Using cutting-edge 3D printing technology, Belgian artist Nick Ervinck produces futuristic sculptures informed by historic production techniques, like the metalwork used to make Roman military helmets. In his recent series entitled Human Mutation, Ervinck creates figures in the traditional bust format that illustrate his speculations about what humans might become as we continue to integrate new technologies into our lives.
Even Ervinck's production process mirrors the notion of a human-machine hybrid. While he uses 3D computer graphics programs, like Autodesk 3DS Max, to design his sculptures, Ervinck says that the way he uses the programs allows him to draw his designs manually. "I actually see the computer as an extension of my body: an external hard drive in which I save all my images in order to create extra space in my head. Sometimes I design, together with my assistants, 200-300 versions of a sculpture to then choose two of them," Ervinck tells Creators.
In the Human Mutation series, Ervinck compares 3D printing and our growing reliance on technology with the creation of a metal Roman helmet, combining combines iconic elements from historic eras in order to represent the diverse imagery represented in contemporary culture. "This helmet was crossed with the image of an 18th century castle. In the current cultural industry, computer games and Hollywood movies after all stimulated the revival of a Greek-Roman mythology. This eclecticism is inherent to my digital designing process, by which I transform existing fragments into a new virtual setting. Past, present and future collide in a complexity of materiality that drives a battle between the virtual and the physical," explains Ervinck.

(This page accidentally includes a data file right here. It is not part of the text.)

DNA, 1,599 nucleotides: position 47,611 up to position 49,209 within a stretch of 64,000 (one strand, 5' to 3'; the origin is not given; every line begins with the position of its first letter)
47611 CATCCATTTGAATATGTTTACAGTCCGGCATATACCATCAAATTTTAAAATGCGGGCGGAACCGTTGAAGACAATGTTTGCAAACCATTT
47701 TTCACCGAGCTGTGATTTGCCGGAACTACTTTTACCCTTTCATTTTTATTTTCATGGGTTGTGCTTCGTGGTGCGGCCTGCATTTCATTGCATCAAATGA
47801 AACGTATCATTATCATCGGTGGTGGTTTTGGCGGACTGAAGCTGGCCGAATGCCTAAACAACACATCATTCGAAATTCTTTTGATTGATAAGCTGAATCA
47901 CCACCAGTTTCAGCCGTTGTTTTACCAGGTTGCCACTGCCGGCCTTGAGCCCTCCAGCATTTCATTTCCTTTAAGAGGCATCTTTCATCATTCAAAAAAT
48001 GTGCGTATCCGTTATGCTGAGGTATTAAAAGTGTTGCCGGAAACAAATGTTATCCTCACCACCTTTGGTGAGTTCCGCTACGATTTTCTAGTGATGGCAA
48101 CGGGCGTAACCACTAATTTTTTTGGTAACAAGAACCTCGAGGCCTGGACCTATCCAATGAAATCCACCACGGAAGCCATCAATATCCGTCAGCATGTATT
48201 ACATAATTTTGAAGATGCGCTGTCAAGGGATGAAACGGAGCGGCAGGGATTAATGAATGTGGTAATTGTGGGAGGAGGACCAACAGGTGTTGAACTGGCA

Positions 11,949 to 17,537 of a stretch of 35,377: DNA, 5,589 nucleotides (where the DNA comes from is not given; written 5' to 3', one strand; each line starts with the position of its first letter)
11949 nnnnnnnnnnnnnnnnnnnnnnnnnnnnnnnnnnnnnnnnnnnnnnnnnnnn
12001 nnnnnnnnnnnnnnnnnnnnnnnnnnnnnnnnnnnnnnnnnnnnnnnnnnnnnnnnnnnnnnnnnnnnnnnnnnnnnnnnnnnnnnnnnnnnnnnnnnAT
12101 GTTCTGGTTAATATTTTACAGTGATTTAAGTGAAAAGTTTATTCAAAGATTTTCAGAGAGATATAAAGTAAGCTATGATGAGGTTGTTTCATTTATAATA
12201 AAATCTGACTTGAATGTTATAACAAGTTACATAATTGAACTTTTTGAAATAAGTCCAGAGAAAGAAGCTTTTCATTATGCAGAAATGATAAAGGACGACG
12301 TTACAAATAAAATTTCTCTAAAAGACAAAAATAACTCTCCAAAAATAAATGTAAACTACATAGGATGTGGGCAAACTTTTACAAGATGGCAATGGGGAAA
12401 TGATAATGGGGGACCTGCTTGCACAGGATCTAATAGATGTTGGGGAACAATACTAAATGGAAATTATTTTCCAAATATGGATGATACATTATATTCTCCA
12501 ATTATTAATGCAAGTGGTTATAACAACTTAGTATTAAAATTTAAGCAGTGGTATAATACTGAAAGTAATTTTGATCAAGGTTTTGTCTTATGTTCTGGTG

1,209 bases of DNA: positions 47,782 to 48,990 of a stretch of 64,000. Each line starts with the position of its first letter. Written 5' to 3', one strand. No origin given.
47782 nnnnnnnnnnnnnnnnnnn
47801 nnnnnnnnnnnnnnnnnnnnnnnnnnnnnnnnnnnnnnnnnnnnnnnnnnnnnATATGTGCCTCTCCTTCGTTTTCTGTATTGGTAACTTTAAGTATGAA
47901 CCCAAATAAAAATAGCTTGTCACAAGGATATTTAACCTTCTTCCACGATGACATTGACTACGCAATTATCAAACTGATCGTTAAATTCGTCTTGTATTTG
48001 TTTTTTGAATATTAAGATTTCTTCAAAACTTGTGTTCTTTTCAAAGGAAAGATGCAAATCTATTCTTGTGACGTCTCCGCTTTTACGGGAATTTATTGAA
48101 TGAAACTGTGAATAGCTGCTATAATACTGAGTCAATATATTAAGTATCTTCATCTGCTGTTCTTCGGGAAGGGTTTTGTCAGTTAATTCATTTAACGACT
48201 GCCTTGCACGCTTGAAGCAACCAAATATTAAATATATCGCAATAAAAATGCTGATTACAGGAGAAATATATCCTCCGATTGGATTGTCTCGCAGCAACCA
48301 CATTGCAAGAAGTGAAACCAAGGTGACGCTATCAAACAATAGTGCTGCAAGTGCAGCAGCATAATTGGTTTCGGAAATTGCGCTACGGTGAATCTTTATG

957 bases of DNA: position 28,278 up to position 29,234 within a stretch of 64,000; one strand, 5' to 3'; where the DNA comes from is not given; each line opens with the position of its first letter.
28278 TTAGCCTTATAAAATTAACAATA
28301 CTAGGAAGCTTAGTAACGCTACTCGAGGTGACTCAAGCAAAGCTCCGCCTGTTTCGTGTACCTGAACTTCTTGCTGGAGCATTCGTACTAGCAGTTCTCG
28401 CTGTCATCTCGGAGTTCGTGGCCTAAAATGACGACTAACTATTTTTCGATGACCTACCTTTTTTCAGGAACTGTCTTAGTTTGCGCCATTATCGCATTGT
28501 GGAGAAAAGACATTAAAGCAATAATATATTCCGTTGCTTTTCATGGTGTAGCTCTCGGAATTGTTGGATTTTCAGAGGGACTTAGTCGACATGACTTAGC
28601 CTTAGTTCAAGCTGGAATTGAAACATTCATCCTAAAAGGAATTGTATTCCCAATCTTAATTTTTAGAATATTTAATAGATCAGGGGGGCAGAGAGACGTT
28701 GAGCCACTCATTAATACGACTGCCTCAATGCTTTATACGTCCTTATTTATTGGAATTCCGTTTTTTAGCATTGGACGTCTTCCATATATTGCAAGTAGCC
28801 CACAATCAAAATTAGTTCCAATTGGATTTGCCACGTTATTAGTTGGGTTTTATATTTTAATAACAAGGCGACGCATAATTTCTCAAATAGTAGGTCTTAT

For Ervinck, the process by which 3D prints are constructed is part of the creative tradition of the culture that created it. "Today, with 3D print technology, which builds by means of layers, you can go further than you could before when all you had as tools were your hands and a chisel. This is very exciting to me. With the help of a computer, you can realize new, organic, experimental and negative spaces, so that sculptures are created within sculptures. I don't just use the technology of 3D printing but also look at how I can flirt with it, how I can transcend its limitations. To this end, I focus on the tension between 'blobs' and 'boxes,' which manifests in the course of the digital design process," says Ervinck.
Despite illustrating a future in which human features meld with technology, human ingenuity is ultimately the motivating force behind Ervinck's work. "My happiest moments are when I think up something that I can then execute. The more I work in the virtual world, the more I have the compulsion to manifest these designs in reality and experience them physically."